oxoxoxox

  18. Hi Tanya–

    Glad you liked my blog about saloons. I’m always learning new things when I sat down to write a blog. And it’s little unknown details that really bring a story to life.

    How neat that your hubby has an antique barber chair! If only it could talk. I’d love to know where it’s been and some of the customers who sat in it. Sometimes my curiosity gets the best of me, but I love touching old objects and imagining the people they once belonged to. I guess that’s why I write historical romance. History has always held a special place in my heart.

  19. Great blog never knew some of these things.

    I love to see a beautiful bar. The stairs in the one above is absolutely beautiful

  20. Hi Linda! Saloons sure were a mainstay. I love seeing them in movies and reading about them in Westerns. I didn’t know they got mail delivery there! That’s really interesting. I don’t go out to bars much myself, but I do love to look at a sleek and polished beautiful piece of wood. They’re probably all done in veneers now, so I imagine those antique ones were worth a fortune!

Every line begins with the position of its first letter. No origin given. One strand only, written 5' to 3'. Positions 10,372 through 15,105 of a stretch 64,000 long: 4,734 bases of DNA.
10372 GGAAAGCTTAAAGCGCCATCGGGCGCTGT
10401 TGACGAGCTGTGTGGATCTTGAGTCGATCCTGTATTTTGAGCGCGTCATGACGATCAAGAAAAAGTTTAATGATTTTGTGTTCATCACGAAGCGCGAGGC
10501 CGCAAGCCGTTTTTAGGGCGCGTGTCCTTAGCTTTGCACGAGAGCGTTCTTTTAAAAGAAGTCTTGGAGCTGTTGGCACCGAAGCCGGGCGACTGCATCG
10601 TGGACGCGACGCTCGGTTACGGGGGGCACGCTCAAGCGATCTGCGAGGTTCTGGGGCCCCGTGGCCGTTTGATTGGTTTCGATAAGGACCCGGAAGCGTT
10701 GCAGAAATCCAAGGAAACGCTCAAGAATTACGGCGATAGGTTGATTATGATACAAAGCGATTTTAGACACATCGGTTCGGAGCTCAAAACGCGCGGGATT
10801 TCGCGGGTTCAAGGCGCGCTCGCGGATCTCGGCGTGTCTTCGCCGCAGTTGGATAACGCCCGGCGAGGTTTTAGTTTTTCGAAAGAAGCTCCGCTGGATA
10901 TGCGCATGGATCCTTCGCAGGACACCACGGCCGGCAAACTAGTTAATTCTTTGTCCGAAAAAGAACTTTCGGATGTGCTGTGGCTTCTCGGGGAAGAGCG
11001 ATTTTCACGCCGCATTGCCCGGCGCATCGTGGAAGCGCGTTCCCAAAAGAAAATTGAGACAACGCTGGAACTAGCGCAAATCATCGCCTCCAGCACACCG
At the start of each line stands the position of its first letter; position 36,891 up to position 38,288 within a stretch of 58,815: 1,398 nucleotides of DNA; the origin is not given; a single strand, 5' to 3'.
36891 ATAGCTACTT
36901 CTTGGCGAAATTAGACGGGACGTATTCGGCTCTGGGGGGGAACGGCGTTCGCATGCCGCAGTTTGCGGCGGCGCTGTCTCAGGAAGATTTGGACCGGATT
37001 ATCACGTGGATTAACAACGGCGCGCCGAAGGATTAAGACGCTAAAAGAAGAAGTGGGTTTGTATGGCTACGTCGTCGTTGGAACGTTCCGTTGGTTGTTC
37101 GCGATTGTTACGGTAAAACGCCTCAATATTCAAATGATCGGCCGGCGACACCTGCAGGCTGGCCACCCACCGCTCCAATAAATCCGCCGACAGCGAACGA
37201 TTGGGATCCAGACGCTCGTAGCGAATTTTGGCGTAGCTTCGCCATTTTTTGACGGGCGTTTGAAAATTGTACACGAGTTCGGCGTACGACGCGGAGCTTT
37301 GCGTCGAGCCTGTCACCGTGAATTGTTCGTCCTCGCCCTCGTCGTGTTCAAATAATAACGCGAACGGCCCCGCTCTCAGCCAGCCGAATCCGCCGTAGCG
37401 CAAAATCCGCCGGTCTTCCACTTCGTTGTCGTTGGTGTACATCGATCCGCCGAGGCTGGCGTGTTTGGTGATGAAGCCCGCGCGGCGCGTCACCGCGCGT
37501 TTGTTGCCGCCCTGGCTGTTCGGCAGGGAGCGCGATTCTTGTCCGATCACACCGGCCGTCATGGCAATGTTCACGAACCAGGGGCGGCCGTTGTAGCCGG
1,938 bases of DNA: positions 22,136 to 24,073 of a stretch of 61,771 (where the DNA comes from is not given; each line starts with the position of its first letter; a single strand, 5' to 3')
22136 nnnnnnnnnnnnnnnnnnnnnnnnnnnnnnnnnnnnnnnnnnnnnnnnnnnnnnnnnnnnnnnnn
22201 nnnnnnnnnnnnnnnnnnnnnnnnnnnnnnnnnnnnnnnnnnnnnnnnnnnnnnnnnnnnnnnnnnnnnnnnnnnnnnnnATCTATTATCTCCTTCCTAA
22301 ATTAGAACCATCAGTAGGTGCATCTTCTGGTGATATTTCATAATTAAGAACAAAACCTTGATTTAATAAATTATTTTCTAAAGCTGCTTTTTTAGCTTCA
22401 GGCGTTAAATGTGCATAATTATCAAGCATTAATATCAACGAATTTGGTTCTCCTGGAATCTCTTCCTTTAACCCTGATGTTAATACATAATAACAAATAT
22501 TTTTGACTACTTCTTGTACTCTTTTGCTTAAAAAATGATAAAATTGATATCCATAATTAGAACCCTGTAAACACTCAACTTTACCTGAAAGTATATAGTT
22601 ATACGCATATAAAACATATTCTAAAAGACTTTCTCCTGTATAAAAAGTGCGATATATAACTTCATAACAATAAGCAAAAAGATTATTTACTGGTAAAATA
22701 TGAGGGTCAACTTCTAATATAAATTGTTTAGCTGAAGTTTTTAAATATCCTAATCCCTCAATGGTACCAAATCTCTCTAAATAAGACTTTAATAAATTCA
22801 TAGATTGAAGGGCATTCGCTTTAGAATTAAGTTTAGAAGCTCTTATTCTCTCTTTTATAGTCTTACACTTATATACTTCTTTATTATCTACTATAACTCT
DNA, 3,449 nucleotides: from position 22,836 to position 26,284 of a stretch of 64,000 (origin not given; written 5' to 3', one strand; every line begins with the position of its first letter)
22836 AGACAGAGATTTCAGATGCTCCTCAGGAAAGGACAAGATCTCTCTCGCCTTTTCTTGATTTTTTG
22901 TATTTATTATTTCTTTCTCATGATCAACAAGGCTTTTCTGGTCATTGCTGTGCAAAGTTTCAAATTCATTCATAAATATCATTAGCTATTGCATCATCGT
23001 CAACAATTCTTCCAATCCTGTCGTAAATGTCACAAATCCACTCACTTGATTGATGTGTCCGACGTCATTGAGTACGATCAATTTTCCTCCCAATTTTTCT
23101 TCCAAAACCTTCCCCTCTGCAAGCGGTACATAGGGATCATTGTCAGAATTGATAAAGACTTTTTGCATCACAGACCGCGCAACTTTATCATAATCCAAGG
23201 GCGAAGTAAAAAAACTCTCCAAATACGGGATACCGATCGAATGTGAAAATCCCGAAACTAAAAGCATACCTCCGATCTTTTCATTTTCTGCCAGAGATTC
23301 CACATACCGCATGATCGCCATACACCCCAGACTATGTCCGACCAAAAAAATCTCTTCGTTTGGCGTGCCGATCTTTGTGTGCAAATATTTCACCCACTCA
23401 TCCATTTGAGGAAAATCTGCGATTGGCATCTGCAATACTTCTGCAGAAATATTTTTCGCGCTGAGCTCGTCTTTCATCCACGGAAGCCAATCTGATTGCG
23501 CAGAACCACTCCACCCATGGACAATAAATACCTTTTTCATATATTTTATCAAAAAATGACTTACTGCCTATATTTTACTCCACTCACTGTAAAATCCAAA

Even thinking about saloons gives me a warm cozy feeling, but then I’m surely romanticizing them in my mind. (like the show Cheers) In reality, some of them were downright scary.

    Thanks for the great pictures!

  21. My favorite saloon was the Long Branch Saloon in the long-lived series, Gunsmoke. Of course, my
    favorite saloon proprietor was Miss Kitty Russell,
    portrayed by Amanda Blake of sultry, sensuous voice!
    All the years of that show I wished that Miss Kitty
    and Marshal Dillon would “get together!” They made
    such a great couple!

    Pat Cochran

  22. Hi Sherry–

    Thanks for stopping by and joining in. It’s kinda been a slow day. I agree that the beautiful polished wood on a bar is just gorgeous. And the staircases in the fancier ones were a sight to behold. I love picturing the men and women arm in arm, going up and down the stairs. I wonder what they talked about. I must be weird. LOL

  23. Hi Kate!

    Yeah, saloons do kinda give you a cozy feeling. It’s like a treat you give yourself. And the polished wood was really beautiful, so sleek and shiny. Glad you enjoyed the blog.